• News reports published in April noted that the hospital sent letters to
      16,000 patients saying their medical records and SSNs may have been compromised
      due to the theft of a computer in a January burglary. The stolen machine was
      one of two computers taken from Gateway File Systems Inc. Gateway was
      converting paper medical records to digital files for the hospital.
  • 01/05   Kaiser Permanente: 140 individuals
    • Kaiser notified patients in March 2005 that a disgruntled former employee
      calling herself the “Diva of Disgruntled” had posted confidential
      information about patients on her Weblog. The information included medical
      record numbers, patient names and in some cases information about, but not
      results of, routine lab tests. The U.S. Office of Civil Rights discovered the
      breach in January. The material, posted in January, was only taken down from
      the Web in March, whereupon the employee reposted it again and the hospital had
      to take it down a second time. The California Department of Managed Health Care
      fined Kaiser Foundation Health Plan Inc., a division of Kaiser Permanente,
      $200,000 for the breach. [xiv]
  • 03/28/05 San Jose Medical Group: 185,000 individuals
    • Two computers containing patient billing information, including names,
      addresses, and Social Security numbers were stolen. The computers also
      contained billing codes that could be used to extrapolate medical histories and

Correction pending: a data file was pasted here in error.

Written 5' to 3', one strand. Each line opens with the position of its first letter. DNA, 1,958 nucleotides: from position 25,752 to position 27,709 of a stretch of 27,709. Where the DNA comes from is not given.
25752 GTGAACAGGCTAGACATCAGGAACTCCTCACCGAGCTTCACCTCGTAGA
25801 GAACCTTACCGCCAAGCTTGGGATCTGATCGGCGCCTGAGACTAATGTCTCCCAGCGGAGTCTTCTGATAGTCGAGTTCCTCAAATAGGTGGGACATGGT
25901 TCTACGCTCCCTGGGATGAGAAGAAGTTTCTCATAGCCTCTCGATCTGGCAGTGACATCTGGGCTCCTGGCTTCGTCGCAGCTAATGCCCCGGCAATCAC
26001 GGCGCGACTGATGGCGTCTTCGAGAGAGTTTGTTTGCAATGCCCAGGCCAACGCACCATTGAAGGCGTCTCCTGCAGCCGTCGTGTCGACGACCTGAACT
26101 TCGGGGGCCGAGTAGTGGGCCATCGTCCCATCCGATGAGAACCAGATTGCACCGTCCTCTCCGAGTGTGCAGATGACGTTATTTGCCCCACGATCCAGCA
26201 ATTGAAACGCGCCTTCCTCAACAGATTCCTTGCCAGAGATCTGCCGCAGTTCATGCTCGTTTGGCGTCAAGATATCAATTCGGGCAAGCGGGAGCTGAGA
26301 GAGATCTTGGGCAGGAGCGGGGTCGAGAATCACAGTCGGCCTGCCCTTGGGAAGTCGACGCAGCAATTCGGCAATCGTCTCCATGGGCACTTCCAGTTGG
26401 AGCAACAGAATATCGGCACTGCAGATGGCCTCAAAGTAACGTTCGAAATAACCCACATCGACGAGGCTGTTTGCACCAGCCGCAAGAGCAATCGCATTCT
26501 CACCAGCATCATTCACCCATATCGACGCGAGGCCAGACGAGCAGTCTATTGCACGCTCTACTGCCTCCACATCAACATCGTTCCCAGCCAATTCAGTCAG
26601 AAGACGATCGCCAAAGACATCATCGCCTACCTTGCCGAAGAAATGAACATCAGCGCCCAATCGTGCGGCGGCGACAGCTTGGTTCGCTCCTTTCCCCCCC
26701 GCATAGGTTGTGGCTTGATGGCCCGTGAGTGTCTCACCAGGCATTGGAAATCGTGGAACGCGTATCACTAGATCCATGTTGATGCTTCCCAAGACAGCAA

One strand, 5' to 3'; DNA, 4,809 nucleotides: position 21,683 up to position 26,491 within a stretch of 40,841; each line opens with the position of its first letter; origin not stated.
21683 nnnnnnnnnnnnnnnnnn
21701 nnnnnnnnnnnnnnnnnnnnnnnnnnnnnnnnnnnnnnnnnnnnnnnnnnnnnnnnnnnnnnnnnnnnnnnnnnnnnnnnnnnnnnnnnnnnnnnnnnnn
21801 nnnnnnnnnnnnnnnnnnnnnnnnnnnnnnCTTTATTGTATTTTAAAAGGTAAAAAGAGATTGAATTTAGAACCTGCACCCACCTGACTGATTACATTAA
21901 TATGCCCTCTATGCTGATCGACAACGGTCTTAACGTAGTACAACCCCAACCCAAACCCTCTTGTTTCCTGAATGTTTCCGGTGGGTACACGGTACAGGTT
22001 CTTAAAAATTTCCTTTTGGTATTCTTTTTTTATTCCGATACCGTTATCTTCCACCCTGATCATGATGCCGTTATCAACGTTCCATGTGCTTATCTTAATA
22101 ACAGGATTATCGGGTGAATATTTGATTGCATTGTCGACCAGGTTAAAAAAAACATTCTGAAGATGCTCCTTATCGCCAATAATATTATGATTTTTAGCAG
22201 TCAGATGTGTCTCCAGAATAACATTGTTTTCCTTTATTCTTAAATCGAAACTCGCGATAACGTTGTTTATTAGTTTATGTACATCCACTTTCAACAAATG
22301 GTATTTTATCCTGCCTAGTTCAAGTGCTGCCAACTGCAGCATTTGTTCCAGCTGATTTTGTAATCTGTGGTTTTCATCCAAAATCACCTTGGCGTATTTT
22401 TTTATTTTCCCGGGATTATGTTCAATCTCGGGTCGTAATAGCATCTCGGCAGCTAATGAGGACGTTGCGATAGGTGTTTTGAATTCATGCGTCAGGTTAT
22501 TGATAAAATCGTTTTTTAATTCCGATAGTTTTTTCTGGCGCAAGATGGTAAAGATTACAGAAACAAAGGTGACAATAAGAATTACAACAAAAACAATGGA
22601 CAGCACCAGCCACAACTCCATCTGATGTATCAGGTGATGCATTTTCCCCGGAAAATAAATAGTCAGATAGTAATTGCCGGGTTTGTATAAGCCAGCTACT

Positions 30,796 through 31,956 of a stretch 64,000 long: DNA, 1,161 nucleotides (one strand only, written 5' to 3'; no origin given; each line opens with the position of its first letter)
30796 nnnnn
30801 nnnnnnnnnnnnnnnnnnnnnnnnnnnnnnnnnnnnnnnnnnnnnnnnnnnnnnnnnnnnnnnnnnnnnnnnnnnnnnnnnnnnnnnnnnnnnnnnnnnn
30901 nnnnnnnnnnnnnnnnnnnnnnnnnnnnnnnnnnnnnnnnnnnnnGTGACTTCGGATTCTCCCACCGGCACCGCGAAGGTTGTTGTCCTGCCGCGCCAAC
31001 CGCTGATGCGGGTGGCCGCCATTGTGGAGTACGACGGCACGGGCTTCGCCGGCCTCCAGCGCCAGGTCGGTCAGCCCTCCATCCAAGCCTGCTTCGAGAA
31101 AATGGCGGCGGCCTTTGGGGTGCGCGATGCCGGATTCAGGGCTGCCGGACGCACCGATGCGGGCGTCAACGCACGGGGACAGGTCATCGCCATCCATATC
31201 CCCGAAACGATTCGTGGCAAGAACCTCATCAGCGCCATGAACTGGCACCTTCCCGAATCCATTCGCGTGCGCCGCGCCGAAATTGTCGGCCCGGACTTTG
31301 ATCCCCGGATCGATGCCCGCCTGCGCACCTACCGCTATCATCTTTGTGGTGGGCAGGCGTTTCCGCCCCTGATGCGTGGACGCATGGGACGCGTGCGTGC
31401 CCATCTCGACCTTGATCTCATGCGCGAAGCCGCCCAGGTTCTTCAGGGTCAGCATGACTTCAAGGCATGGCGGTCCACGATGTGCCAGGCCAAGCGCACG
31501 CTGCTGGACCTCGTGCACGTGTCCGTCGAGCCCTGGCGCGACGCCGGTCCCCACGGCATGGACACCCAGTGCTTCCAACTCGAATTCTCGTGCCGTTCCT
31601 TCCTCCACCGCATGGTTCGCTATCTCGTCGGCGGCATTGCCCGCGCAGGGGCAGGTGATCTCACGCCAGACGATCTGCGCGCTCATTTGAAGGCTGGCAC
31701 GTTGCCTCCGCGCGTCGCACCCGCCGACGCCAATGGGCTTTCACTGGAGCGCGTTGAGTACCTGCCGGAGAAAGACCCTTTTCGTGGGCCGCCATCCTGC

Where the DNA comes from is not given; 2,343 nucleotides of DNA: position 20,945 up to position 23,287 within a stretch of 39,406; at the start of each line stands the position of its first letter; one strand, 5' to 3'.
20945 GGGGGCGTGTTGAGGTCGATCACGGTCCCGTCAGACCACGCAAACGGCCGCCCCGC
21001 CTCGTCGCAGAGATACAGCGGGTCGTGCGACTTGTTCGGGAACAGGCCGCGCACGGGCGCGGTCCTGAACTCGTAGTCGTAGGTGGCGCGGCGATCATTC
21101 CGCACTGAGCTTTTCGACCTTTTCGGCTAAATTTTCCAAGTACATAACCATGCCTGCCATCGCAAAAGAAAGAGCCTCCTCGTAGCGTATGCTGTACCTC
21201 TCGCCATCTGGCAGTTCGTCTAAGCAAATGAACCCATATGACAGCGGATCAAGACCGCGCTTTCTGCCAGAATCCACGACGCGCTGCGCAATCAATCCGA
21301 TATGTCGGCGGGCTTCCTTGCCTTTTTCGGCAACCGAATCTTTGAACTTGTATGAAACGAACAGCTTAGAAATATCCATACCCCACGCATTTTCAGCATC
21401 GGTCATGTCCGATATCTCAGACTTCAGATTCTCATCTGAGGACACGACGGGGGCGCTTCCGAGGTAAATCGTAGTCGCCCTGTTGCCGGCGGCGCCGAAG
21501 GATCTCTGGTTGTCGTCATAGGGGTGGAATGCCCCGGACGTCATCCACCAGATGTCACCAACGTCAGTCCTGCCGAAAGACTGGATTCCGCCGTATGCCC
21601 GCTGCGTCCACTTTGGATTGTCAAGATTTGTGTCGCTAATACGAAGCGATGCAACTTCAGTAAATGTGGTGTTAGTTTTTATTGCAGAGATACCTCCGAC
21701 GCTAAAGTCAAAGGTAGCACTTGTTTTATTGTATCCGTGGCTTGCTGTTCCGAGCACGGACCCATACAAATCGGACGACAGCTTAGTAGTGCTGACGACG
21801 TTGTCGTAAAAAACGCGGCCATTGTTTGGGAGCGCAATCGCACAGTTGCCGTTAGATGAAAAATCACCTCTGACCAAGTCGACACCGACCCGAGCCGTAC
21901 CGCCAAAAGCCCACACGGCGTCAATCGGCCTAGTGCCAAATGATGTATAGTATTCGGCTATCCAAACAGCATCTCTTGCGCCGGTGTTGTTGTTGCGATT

other sensitive data. [xv]
  • 03/28/05 University of Chicago Hospital: 85 individuals
    • The hospital announced that an employee had been using credit card
      information from patient records. [xvi]
  • 04/15/05 California Department of Health Services: 21,600 individuals

    • The CDHS confirmed the theft of a laptop computer that contained personal
      information May 26. Names, SSNs, and health information for 21,600 recipients
      of Medi-Cal services was on the laptop.  The computer was stolen from the
      locked trunk of a car of an employee of a company that provides data services
      to the state.[xvii]
  • 05/26/05 Duke University Medical Center: 14,000 individuals
    • Duke notified patients that a hacker broke into its computer system and
      stole 5,500 users’ passwords and nearly 9,000 fragments of Social Security
      numbers belonging to medical school alumni, medical center staff, faculty and
      trainees. [xviii]
  • 06/14/05 Medica Health Plans (Minnesota) : 1.2 million individuals
    • Hackers stole sensitive and confidential data from Medica’s computer
      system two times in January and shut down parts of the system on four other
      occasions, exposing members’ SSNs, addresses, dates of birth, employment
      information, and names of relatives.[xix]
  • 06/30/05 Ohio State University Medical Center: 15,000 individuals
    • Confirms notifications to patients whose billing information was contained
      on a laptop computer stolen from MTE Consulting’s office in April. MTE, a
      subcontractor for the medical center, took one month to notify OSU of the
      breach. [xx]
  • 07/ 05 Colorado University, Boulder Health Center: 42,000

    • Names, SSNs, addresses, dates of birth of 42,000 individuals, plus about
      2,000 lab test results were stolen by a hacker who broke into the health center
      servers. [xxi]
  • 07/13/05 Blue Cross Blue Shield of Arizona : 57,000 individuals
    • The company confirmed theft of backup tapes that contained policyholders’
      addresses, phone numbers, Social Security numbers and dates of birth. The tapes